Victims to lose out with states' double-standard on ICC budget

A small but influential group of ICC member states are insisting on damaging cuts to the International Criminal Court 2017 budget in discussions at the 15th annual session of the ICC's governing body, the Assembly of States Parties. Over the past week, the very same states have made powerful statements calling for a strengthening of the ICC's ability to deliver justice to victims of genocide, crimes against humanity and war crimes worldwide. The "Zero Nominal Growth" budget being pushed by certain states means that the Court would get the same budget as last year, with no increase even for inflation. Put simply, this amounts to a cut in the Court's resources. States have mandated the Court to enforce the Rome Statute and to respond to demands for justice from victims and the global community. They cannot expect and demand the Court to do more each year with less. This double-standard means victims of the most heinous crimes will lose out, undermining the Prosecutor’s ability to open new investigations and cases and for the Court to carry out a whole range of critical activities. The silent majority of ICC member states, each with an equal vote in the Assembly, must now make themselves heard.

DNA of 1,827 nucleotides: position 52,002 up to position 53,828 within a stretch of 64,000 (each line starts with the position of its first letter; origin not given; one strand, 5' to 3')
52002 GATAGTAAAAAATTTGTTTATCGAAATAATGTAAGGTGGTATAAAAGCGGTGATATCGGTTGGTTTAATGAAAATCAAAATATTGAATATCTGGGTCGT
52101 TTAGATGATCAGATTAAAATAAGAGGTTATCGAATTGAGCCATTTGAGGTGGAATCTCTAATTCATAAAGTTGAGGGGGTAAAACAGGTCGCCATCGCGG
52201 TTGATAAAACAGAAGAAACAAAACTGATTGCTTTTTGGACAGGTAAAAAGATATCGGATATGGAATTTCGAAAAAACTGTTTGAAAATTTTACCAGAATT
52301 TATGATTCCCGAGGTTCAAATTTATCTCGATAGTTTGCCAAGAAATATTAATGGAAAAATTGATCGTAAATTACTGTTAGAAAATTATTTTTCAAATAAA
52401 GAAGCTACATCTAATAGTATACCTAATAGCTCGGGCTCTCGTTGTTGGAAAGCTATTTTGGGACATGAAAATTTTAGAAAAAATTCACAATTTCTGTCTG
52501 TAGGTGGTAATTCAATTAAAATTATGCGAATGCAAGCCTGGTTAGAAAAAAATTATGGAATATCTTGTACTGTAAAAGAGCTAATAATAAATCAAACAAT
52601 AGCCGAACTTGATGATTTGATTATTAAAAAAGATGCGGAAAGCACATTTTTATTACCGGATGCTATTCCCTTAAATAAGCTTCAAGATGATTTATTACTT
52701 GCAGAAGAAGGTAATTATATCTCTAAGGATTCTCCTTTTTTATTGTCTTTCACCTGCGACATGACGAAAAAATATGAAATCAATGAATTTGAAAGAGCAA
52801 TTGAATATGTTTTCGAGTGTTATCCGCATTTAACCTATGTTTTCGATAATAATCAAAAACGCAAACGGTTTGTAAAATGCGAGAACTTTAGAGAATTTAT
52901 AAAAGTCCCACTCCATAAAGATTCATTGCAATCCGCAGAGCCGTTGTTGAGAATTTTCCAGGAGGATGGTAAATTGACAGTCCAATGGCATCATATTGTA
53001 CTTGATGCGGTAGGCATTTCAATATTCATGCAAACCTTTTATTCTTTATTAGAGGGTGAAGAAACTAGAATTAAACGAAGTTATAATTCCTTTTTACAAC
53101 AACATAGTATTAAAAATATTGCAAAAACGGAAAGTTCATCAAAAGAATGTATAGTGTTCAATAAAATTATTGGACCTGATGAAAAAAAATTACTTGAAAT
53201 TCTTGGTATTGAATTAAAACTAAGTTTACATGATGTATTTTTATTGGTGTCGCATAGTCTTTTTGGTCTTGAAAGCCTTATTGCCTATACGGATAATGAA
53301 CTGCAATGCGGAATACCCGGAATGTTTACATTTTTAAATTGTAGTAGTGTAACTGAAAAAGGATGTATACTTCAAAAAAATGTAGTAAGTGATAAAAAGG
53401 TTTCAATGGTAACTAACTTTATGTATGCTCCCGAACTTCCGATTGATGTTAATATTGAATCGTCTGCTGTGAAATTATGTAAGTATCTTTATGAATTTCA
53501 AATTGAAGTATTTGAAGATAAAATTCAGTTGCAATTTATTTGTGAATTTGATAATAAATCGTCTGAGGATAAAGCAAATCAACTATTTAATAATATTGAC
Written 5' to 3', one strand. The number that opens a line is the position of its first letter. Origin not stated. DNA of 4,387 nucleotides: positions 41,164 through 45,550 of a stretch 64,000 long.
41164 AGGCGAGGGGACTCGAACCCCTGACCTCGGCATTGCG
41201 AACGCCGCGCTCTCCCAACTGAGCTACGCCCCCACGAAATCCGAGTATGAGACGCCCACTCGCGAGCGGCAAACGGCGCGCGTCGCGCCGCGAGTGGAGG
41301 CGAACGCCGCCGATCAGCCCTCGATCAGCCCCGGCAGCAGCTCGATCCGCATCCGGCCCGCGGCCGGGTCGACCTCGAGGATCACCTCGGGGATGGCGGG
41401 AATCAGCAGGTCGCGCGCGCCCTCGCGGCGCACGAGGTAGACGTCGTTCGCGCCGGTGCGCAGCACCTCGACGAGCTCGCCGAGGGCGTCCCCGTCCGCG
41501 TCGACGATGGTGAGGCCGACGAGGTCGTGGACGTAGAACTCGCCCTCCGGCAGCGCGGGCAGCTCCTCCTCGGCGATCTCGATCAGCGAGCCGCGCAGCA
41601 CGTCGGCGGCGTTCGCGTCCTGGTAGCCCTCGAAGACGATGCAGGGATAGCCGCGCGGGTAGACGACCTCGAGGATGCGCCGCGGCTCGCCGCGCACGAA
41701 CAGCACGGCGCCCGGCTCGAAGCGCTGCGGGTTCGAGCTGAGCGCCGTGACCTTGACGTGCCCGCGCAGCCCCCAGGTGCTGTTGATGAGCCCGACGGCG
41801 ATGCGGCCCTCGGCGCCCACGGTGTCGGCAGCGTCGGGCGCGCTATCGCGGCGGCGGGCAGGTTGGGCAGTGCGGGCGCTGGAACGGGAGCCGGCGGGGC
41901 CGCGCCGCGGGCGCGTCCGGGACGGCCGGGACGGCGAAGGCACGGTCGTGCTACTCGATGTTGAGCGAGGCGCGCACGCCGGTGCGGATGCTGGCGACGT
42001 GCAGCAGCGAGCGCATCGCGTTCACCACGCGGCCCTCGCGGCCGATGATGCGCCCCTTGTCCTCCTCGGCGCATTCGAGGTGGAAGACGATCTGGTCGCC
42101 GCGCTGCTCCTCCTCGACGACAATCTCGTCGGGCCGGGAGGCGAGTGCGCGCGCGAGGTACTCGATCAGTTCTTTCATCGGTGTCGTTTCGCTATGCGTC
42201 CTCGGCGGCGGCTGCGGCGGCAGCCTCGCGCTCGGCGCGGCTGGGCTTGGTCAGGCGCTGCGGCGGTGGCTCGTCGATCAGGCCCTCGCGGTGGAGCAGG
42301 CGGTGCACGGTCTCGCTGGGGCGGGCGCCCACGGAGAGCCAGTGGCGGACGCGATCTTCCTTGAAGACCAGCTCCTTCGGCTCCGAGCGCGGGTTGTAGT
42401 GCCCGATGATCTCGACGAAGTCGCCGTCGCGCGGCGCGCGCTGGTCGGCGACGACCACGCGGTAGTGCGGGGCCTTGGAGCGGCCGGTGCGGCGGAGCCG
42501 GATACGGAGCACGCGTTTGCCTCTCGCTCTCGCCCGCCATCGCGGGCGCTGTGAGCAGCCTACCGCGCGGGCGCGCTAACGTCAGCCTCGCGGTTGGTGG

Since the International Criminal Court (ICC) was established, civil society has been working to ensure that governments’ financial contributions allow the Court to function effectively, fairly, and independently.

The Coalition for the International Criminal Court is distressed by reports that, while many states parties indicated support for an increase of the Court’s activities during the 15th session of the Assembly of States Parties (ASP) General Debate, a small minority of states parties are once again demanding a “zero nominal growth” budget - or similar budget cutting proposals - despite obvious needs for an increase in Court funding in 2017. States Parties have mandated the Court to enforce the Rome Statute and to respond to demands for justice from victims and the global community. States cannot expect and demand the Court to do more each year, while simultaneously reducing its resources.